Moody's: Jumbo Delinquencies Rise, Remain Historically Low

For the third straight quarter, prime jumbo mortgage delinquency rates rose during the first quarter of 2007, according to a recent report from Moody's.

Moody's jumbo mortgage 60-plus-day delinquency rate index stands at 0.37% for the first quarter, compared to 0.29% in the first quarter 2006. Despite the rise, serious delinquencies continue to remain relatively low in historical terms.

The current level of serious delinquencies is comparable to that recorded by Moody's index in the latter half of 2003, although direct comparisons across time periods can be difficult due to changes in the composition of the index as well as the seasoning of the pools that are included.

Regardless, serious delinquencies have risen steadily over the past few quarters, reflecting in part a less favorable mortgage environment characterized by higher interest rates and a slower pace of home price appreciation.

A main factor in the index's deterioration is the performance of the 2006 ARM vintage, which at an early stage has registered performance similar to the 2001 ARM vintage, the first and so far weakest origination year included in the index.

After adjusting for the effect on delinquencies of the rapid prepayment of the 2001 vintage, ARMs from 2006 show weaker performance during their first year than in any of the five previous vintages.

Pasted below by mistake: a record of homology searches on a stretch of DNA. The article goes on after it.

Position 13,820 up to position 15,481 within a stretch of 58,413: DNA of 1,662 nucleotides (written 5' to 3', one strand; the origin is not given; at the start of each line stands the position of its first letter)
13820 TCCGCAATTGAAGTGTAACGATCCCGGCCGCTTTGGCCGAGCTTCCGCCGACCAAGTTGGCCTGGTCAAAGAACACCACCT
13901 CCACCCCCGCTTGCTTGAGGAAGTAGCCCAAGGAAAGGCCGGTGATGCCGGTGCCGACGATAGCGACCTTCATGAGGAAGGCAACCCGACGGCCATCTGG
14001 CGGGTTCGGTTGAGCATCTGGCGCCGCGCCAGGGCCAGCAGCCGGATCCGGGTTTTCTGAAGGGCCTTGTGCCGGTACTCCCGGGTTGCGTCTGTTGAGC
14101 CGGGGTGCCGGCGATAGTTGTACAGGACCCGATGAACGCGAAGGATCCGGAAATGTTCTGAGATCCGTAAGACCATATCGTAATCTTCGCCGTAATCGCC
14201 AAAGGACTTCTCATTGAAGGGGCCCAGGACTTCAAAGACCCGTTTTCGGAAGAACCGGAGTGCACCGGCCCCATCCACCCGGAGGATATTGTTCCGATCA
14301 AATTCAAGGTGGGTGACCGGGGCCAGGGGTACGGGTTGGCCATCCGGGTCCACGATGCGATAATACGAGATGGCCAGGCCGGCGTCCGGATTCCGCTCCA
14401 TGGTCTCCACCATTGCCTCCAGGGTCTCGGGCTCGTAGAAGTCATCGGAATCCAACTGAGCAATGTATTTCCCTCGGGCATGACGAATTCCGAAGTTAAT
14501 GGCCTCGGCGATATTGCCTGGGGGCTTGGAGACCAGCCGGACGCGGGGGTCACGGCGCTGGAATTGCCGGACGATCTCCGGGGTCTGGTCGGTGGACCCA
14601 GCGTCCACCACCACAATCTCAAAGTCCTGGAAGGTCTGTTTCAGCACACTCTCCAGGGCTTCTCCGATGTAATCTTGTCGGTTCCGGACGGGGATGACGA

In terms of its May report, following a one-month respite in which serious delinquencies fell slightly, Moody's 60-plus-day jumbo mortgage delinquency rate index rose again during April 2007. The index, composed of securitized prime jumbo mortgage pools, registered a serious delinquency rate of 0.4% in comparison to 0.38% in March.

In April 2006, the serious delinquency rate measured 0.28%.

According to Moody's, despite the rise in delinquencies, which are weakening in comparison to particularly strong performance over the past several years, jumbo performance is still strong.

Among the reasons for the performance deterioration are slower home price appreciation and higher interest rates, which can restrict refinancing opportunities for troubled borrowers, as well as the influence of the 2006 ARM vintage, which has experienced higher delinquencies relative to the preceding three origination years. (c) 2007 Mortgage Servicing News and SourceMedia, Inc. All Rights Reserved. http://www.bondbuyer.com/ http://www.sourcemedia.com/